Feasting in the Archaeology and Texts of the Bible and the Ancient Near East
Altmann, Peter and Janling Fu, editors
Winona Lake, IN: Eisenbrauns, 2014 pp. xi + 303. $42.75
Description: This volume brings together the work of scholars using various methodologies to investigate the prevalence, importance, and meanings of feasting and foodways in the texts and cultural-material environments of the Hebrew Bible and the ancient Near East. Thus, it serves as both an introduction to and explication of this emerging field. The offerings range from the third-millennium Early Dynastic period in Mesopotamia to the rise of a new cuisine in the Islamic period and transverse geographical locations such as southern Iraq, Syria, the Aegean, and especially the southern Levant.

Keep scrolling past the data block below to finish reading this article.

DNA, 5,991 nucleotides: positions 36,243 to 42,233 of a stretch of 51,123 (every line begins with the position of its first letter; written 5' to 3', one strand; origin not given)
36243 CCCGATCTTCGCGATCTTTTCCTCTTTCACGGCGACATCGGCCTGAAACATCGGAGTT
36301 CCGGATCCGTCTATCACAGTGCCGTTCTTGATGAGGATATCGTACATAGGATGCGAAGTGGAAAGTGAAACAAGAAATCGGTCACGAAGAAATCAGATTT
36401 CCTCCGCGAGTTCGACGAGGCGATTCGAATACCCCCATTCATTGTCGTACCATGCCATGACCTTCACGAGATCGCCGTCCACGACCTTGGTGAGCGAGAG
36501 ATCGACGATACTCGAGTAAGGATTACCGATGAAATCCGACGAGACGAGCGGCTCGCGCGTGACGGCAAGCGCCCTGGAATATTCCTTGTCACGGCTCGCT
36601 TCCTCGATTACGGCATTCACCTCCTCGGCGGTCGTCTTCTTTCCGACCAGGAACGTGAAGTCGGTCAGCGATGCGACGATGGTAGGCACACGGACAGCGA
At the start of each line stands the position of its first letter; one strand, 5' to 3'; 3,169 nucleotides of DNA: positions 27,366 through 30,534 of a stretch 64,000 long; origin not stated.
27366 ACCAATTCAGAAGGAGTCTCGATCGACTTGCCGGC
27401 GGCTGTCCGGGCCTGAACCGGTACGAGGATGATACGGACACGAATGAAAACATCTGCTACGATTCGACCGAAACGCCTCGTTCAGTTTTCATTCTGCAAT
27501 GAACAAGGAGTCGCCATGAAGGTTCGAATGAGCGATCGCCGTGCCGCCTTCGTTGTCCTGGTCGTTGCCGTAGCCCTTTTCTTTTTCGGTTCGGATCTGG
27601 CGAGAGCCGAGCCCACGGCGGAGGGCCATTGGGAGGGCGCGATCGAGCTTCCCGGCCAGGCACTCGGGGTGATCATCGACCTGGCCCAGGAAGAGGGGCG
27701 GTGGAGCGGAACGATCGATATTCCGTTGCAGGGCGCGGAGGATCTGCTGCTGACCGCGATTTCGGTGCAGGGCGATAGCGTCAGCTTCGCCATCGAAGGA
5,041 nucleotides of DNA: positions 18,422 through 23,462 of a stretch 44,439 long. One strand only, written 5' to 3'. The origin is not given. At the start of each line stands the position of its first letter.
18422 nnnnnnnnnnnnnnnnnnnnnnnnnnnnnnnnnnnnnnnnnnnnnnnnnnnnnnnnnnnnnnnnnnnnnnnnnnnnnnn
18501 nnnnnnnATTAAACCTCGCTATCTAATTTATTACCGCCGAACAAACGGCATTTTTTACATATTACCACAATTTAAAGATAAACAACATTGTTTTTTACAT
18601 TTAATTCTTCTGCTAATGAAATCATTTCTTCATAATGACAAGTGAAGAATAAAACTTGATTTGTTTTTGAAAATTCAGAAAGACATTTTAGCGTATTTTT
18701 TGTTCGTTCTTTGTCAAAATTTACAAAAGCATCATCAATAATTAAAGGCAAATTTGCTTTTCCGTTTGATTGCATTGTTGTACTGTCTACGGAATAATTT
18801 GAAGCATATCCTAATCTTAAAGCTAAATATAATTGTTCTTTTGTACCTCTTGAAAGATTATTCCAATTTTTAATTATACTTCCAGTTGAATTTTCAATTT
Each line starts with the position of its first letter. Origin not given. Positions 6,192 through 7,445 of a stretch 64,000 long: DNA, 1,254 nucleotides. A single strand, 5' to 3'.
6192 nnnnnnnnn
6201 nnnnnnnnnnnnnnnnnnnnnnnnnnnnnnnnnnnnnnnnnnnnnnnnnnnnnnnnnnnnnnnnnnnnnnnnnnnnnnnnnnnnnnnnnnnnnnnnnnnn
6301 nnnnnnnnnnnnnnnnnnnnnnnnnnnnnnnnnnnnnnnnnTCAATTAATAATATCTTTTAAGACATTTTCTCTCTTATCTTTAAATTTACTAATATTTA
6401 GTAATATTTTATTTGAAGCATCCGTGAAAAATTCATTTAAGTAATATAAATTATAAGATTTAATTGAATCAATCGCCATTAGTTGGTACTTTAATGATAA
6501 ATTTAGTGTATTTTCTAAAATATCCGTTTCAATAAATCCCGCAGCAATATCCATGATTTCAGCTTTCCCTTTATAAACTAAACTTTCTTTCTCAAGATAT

The strength of this collection lies in the many disciplines and methodologies that come together. Texts, pottery, faunal studies, iconography, and anthropological theory are all accorded a place at the table in locating the importance of feasting as a symbolic, social, and political practice. Various essays showcase both new archaeological methodologies--zooarchaeological bone analysis and spatial analysis--and classical methods such as iconographic studies, ceramic chronology, cultural anthropology, and composition-critical textual analysis.
Subjects: Bible, Hebrew Bible/Old Testament, Literature, Methods, Historical Approaches, History, Ancient Near Eastern History, Social-Scientific Approaches, Anthropology, Other Methods
Review by Wolfgang Zwickel
Citation: Wolfgang Zwickel, review of Peter Altmann and Janling Fu, eds., Feasting in the Archaeology and Texts of the Bible and the Ancient Near East, Review of Biblical Literature [http://www.bookreviews.org] (2016).
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